So, your child writes like a spider has crawled across the page, they complain of a sore hand, fiddle for ages with buttons or zips, and think that excessive force compensates for anything requiring careful construction - that's before losing patience and destroying everything they've made so far. Sound familiar? It's a common issue for children with co-ordination difficulties. Time to work on those fine motor skills, right? Well, maybe not so fast.
The quality of our fine motor skills are dependent on the quality of our gross motor (large movement) skills, and if we haven't achieved a good enough foundation, or are using the wrong muscles to support our fine movements, it's natural that we will struggle, get tired quickly and want to give up. Practice won't necessarily help unless we're practising the right things. We all do it - you may remember that I do a bit of weightlifting. A while back, I developed tennis elbow - inflammation of a tendon at the elbow joint - and it was sore. I couldn't lift the kettle, never mind anything else. Turned out I'd been over-using my smaller arm muscles. They eventually got fed up with this liberty and complained the only way they knew how. I had to lower the weight and retrain the larger muscles in my upper arms and back to do their job properly. It took a bit of time, but it worked. And kids with co-ordination issues are no different. If there's a weakness, their bodies try to find ways to compensate - this works for a while, but eventually school work increases, and the hand fatigue and pain becomes more regular.
While planks, push ups and balance boards are effective ways to work on core stability, they're sometimes just a bit too 'therapeutic' (boring) to keep doing with any consistency for any length of time. The good news is that there are LOADS of things you can do to make working on core stability fun.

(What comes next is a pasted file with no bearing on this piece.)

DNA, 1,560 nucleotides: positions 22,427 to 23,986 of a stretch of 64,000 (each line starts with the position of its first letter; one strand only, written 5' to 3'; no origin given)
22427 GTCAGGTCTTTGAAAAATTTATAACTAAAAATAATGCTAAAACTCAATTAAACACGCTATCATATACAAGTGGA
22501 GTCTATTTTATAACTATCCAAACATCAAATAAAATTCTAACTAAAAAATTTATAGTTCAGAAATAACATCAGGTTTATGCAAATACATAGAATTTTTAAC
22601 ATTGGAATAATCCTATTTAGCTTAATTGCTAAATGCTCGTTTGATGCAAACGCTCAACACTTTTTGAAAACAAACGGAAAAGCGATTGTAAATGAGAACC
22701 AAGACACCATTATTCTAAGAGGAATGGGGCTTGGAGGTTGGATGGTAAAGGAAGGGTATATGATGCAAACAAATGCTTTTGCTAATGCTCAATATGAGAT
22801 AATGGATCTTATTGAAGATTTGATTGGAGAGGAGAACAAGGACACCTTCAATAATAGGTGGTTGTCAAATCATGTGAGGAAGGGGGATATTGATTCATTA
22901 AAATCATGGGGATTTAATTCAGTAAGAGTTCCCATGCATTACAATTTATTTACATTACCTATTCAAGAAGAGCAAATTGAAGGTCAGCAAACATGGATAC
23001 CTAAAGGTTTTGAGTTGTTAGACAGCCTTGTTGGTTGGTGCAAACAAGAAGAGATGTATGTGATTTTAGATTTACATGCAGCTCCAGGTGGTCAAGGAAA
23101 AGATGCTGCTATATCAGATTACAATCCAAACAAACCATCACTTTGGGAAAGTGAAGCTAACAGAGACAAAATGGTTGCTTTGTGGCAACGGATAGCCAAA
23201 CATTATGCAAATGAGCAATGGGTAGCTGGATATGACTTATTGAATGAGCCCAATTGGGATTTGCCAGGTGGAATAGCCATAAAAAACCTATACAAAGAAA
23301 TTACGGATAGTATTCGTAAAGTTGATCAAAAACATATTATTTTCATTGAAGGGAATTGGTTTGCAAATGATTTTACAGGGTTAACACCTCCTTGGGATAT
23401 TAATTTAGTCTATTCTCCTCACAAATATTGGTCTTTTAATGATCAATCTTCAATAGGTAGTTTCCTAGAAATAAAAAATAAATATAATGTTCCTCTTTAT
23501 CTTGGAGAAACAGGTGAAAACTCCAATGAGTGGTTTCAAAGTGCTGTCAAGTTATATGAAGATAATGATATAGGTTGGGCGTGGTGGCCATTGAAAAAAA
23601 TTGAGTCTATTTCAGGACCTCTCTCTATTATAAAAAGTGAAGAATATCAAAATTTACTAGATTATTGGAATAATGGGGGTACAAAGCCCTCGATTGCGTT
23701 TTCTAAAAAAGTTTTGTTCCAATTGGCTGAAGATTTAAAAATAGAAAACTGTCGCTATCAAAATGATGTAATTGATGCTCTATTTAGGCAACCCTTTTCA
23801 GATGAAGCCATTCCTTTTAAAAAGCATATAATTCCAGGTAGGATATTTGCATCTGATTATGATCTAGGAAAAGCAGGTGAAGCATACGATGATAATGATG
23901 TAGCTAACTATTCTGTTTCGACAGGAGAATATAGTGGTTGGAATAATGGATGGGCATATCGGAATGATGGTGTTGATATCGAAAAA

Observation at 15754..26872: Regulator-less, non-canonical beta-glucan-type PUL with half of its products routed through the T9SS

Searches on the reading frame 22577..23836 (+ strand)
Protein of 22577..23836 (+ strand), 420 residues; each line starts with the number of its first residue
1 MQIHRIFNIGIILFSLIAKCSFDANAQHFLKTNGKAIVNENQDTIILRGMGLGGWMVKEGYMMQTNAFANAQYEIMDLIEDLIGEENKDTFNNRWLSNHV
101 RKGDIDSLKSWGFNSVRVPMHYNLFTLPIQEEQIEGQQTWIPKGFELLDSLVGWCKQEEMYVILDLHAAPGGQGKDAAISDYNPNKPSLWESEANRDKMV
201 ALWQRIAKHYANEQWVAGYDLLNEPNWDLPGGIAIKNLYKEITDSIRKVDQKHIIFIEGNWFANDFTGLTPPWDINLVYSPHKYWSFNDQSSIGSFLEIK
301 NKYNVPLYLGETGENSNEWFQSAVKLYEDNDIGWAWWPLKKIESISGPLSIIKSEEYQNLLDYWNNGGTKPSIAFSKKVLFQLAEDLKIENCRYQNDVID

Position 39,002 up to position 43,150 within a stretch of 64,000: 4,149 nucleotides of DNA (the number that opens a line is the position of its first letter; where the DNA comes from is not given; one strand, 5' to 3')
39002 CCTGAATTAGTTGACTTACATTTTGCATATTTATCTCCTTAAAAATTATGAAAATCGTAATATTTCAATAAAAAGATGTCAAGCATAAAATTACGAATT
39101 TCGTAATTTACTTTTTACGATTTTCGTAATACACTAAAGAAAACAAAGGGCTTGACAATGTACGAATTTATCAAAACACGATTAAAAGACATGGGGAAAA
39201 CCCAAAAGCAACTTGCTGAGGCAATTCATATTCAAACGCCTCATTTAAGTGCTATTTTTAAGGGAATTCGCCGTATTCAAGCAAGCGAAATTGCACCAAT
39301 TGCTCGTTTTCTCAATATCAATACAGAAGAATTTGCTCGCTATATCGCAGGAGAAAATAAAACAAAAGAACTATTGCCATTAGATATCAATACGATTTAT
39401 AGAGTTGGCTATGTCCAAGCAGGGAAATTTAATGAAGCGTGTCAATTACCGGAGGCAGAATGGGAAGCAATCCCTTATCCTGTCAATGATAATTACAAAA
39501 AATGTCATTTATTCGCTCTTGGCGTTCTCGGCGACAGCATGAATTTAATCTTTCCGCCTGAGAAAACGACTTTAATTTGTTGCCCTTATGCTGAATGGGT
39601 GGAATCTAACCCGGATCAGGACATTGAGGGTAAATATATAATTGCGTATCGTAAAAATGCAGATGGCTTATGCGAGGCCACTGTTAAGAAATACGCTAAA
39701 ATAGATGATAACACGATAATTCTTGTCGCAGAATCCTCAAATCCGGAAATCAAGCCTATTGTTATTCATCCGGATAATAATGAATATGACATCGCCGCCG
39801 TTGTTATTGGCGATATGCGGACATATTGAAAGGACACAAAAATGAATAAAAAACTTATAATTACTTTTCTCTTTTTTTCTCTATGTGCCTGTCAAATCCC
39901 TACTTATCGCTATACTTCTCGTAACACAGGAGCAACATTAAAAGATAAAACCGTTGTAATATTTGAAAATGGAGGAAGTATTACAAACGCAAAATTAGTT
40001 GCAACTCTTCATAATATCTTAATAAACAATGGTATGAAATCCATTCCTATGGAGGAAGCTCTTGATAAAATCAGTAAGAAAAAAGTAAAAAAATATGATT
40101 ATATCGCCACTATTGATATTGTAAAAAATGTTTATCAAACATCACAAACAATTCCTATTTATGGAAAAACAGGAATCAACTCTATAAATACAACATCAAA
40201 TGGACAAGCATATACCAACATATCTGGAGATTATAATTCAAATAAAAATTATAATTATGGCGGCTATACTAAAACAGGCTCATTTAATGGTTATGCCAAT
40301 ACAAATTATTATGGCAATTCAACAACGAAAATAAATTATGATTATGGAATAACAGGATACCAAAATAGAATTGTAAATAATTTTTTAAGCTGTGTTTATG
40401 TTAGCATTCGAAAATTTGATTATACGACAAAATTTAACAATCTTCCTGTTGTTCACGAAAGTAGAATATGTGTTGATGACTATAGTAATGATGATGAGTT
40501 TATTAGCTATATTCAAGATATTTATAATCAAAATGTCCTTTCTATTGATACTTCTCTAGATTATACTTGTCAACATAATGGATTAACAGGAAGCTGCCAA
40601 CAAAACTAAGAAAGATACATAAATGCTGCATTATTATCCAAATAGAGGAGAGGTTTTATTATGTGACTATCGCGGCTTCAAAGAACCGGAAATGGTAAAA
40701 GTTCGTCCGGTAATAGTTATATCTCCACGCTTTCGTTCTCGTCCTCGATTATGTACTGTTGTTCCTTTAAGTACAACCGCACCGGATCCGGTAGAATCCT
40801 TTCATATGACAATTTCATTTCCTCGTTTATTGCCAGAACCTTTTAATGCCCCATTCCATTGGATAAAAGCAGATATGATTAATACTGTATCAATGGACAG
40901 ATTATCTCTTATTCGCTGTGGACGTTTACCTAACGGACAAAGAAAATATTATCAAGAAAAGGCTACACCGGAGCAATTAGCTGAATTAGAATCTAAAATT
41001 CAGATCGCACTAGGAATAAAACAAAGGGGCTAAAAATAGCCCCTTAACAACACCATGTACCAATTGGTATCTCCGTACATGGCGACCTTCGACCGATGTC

It's all about the tools you choose. An exercise ball is a simple, but really great way to build up core strength and balance. Adding in games or toys makes it fun. You can do just about anything, and activities that need two hands become extra challenging. Make it easier by propping up a tablet to watch a movie. During floor play, get your child leaning on their elbows. It's these anti-gravity positions which work the core muscles and build strength.
Have you found any similar activities which have worked well for your child? And have you noticed a difference in their fine motor skills as a result? I'd love to hear what worked for you. If you'd like an assessment or any other information about your child with co-ordination difficulties, get in touch with Red Robin Therapy.
Clare is an occupational therapist, a lifter of weights, a grandmother, a lover of dogs, pygmy goats, donkey, chickens and, of course, robins.